We hope that this resource helps to frame the importance of abolition for the public health field and supports public health professionals to identify ways they can support PIC abolition in their work. There are many excellent foundation resources for people who are curious about prison industrial complex (PIC) abolition. The selected resources in this guide are interdisciplinary and include peer-reviewed scholarship, policy change toolkits, videos, podcasts, and more.
Abolition is life-affirming – and that should be an ultimate goal for public health.
Abolitionist scholar and activist, Ruth Wilson Gilmore, teaches us that “abolition is about presence, not absence. It’s about building life-affirming institutions.” Public health education teaches us to transform systems to create well-being for the most people possible. Public health defines health not as merely the absence of disease, but as addressing all of the conditions and determinants that we know create health and well-being at the community and population levels. On its face, public health is working to create the life-affirming institutions that Gilmore challenges us all to build.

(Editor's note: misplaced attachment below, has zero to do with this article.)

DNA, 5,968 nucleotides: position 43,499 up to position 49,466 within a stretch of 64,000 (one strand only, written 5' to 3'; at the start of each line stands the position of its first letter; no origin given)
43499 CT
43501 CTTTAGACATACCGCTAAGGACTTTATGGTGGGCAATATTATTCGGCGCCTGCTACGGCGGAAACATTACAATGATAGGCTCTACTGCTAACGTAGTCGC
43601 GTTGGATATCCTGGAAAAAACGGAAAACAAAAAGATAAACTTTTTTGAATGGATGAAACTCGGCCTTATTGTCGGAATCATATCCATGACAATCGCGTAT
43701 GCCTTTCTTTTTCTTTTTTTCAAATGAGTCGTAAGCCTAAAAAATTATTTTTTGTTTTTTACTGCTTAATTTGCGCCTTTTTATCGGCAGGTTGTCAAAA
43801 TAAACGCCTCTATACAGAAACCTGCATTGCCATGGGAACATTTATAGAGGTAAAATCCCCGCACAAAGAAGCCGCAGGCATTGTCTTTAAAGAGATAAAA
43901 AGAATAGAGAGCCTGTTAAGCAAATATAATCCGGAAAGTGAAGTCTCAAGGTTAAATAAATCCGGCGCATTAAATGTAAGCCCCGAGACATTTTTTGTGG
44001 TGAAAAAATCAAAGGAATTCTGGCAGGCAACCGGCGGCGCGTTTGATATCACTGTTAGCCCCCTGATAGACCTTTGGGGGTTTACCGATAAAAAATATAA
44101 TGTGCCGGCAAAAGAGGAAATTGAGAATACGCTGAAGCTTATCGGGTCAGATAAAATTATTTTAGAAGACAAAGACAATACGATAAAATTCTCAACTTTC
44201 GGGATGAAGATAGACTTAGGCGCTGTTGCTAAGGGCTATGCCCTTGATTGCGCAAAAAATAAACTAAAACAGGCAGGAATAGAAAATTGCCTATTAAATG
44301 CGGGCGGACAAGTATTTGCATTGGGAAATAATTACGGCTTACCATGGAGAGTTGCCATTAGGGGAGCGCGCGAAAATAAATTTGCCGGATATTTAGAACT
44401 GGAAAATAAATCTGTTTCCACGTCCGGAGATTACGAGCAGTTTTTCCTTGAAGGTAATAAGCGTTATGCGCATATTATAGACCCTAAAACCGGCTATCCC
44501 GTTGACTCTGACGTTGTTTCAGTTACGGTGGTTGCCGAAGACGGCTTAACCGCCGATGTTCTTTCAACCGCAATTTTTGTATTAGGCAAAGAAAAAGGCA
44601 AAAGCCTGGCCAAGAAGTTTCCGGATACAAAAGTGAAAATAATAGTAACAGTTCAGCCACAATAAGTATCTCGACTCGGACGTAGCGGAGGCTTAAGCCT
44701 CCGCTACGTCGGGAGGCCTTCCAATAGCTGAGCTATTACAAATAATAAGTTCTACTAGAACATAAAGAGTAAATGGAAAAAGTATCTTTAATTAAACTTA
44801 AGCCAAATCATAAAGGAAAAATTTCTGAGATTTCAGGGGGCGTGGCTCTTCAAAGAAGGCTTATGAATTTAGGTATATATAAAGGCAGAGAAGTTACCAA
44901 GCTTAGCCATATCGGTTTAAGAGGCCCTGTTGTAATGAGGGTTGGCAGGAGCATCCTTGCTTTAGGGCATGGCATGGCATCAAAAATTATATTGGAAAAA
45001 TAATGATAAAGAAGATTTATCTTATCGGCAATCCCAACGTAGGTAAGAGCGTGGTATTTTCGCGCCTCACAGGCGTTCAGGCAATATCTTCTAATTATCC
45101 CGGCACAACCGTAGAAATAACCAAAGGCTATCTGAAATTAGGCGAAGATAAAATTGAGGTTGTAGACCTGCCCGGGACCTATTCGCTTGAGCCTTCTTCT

Our field has work to do to understand and take action on the ways policing and prisons impede public health.
Logics of policing and prisons are mirrored in many facets of our society, including our public health systems and institutions. In order to best answer the calls by those most impacted we draw from abolitionist organizing and frameworks to end the role of policing, incarceration, and punishment in our health systems. This learning and action guide was developed to respond to the ask from people impacted by the criminal legal system that public health practitioners:
Be responsive to the negative health impacts of the criminal legal system
Change the ways in which public health systems collaborate with, mirror, and increase the scope and legitimacy of the criminal legal system
Use the public health platform to advocate for policy and programs that address root problems of health inequities and invest in true forms of public safety